Why are utilities lagging behind on digitalisation?

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Why is the utility sector lagging behind other industries on digitalisation? What factors are driving utilities to digitalisation and what are some of the trends that will shape the market in the next few years? Anja Langer Jacquin, Chief Commercial Officer at technology firm depsys, shares her thoughts on the digital transformation of the energy sector.

Jacquin, who has many years of experience helping companies in various sectors to realise their digital transformation journeys, said although there have been a number of utility modernisation and technology rollout announcements, the speed at which utilities are deploying advanced solutions is slower than it should be. She said utilities are lagging behind on digitalisation.

Jacquin shared five reasons behind the lag. They include:

1. The regulated nature of the industry

According to Jacquin: “The regulated nature of the utility industry has slowed down the digitalisation of the sector because it limits competition.”

Where there is competition, Jacquin explained, utilities are bound to deploy digital technologies and innovate under efforts to improve operations and customer services.

Unlike the telecommunication industry which is deregulated, a development that has encouraged many players and investments in innovation to be made, the utility sector is still heavily regulated resulting in utilities being limited to make huge investments in digital technologies.

Although some markets, including Japan, the UK, the USA (only a dozen states), Australia, New Zealand, Chile, Argentina, El Salvador, Peru, Columbia, Brazil, and China, have deregulated their energy markets to a certain extent, there are still limitations hindering utilities’ digitalisation efforts.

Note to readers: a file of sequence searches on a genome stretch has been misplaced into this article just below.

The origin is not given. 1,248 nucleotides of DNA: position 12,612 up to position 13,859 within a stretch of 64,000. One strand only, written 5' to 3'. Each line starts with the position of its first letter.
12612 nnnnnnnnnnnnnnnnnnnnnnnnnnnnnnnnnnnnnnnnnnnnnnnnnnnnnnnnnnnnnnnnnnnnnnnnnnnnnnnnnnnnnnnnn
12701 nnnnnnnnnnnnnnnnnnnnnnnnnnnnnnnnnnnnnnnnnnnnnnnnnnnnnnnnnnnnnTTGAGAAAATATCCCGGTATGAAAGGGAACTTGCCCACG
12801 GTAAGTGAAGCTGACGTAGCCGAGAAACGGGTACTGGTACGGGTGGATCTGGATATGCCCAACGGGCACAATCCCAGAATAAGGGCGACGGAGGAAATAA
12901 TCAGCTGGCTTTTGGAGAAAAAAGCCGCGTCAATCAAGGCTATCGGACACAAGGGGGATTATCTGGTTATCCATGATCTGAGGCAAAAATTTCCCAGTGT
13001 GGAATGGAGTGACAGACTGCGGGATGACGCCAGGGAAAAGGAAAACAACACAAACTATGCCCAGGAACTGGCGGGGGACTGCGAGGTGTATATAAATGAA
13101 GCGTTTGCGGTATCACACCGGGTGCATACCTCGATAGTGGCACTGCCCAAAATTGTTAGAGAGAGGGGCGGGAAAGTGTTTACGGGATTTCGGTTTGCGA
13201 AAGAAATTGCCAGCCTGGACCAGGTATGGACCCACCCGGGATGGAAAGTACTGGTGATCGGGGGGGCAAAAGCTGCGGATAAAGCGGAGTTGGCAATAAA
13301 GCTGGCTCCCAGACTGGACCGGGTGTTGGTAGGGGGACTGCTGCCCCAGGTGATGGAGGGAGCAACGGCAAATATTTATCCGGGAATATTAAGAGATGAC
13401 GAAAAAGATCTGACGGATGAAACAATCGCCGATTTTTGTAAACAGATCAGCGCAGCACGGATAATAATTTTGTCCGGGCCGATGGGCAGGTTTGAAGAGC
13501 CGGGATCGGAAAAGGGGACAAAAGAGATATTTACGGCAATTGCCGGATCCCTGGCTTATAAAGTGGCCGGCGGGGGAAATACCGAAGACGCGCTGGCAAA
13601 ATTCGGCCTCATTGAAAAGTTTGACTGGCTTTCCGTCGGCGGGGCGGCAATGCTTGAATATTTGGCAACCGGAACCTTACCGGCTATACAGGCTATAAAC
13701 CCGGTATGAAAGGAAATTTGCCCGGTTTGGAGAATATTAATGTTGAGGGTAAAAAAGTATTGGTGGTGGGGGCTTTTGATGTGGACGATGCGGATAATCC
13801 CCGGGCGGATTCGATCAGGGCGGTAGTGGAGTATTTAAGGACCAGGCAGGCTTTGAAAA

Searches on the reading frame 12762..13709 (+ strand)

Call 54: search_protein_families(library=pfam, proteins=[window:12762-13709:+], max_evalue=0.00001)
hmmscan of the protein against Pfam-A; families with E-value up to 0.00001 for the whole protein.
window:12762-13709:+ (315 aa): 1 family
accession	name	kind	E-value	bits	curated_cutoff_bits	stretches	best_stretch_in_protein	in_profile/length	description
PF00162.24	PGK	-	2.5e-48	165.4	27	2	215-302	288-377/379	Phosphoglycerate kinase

“The ownership of the assets is still regulated in a way, and as such, there has not been a lot of commercial drive that can incentivize investments in innovation,” added Jacquin.

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2. Regulatory changes/regimes

Regulatory regimes avoid utilities from making smart investments, said Jacquin. An example of how regulatory regimes affect utilities’ digitalisation plans is the change in the US administration from the Trump to the Biden/Harris. For instance, utilities that filed to make investments in conventional energy projects under the Trump Administration were heavily impacted by the regime change when the Biden/Harris government (which filed an order to curb fossil fuel investments) was enacted.

3. Less appetite for advanced digital technologies

Utilities, especially in less developed economies, are only focusing on energy generation and distribution and there has been less appetite for advanced digital technologies, according to the CCO.

She said consumers in Africa, South East Asia, and the Middle East are not fully aware of smart services and as such are not demanding them from their retailers unlike in Europe, the US, Japan, and China. This has caused retailers to relax digital transformation programmes.

4. Unskilled and ageing workforce

As digitalisation is increasing, the pace at which the utility sector is equipping its workforce with new skills is behind the pace at which new technologies are being introduced, according to Jacquin. She said utilities are failing to “match technology changes with the workforce they have.

“The utility workforce is ageing. Forty per cent of the existing workforce will retire in the next 10 years and as such more workers with digital and computer science will need to be hired.”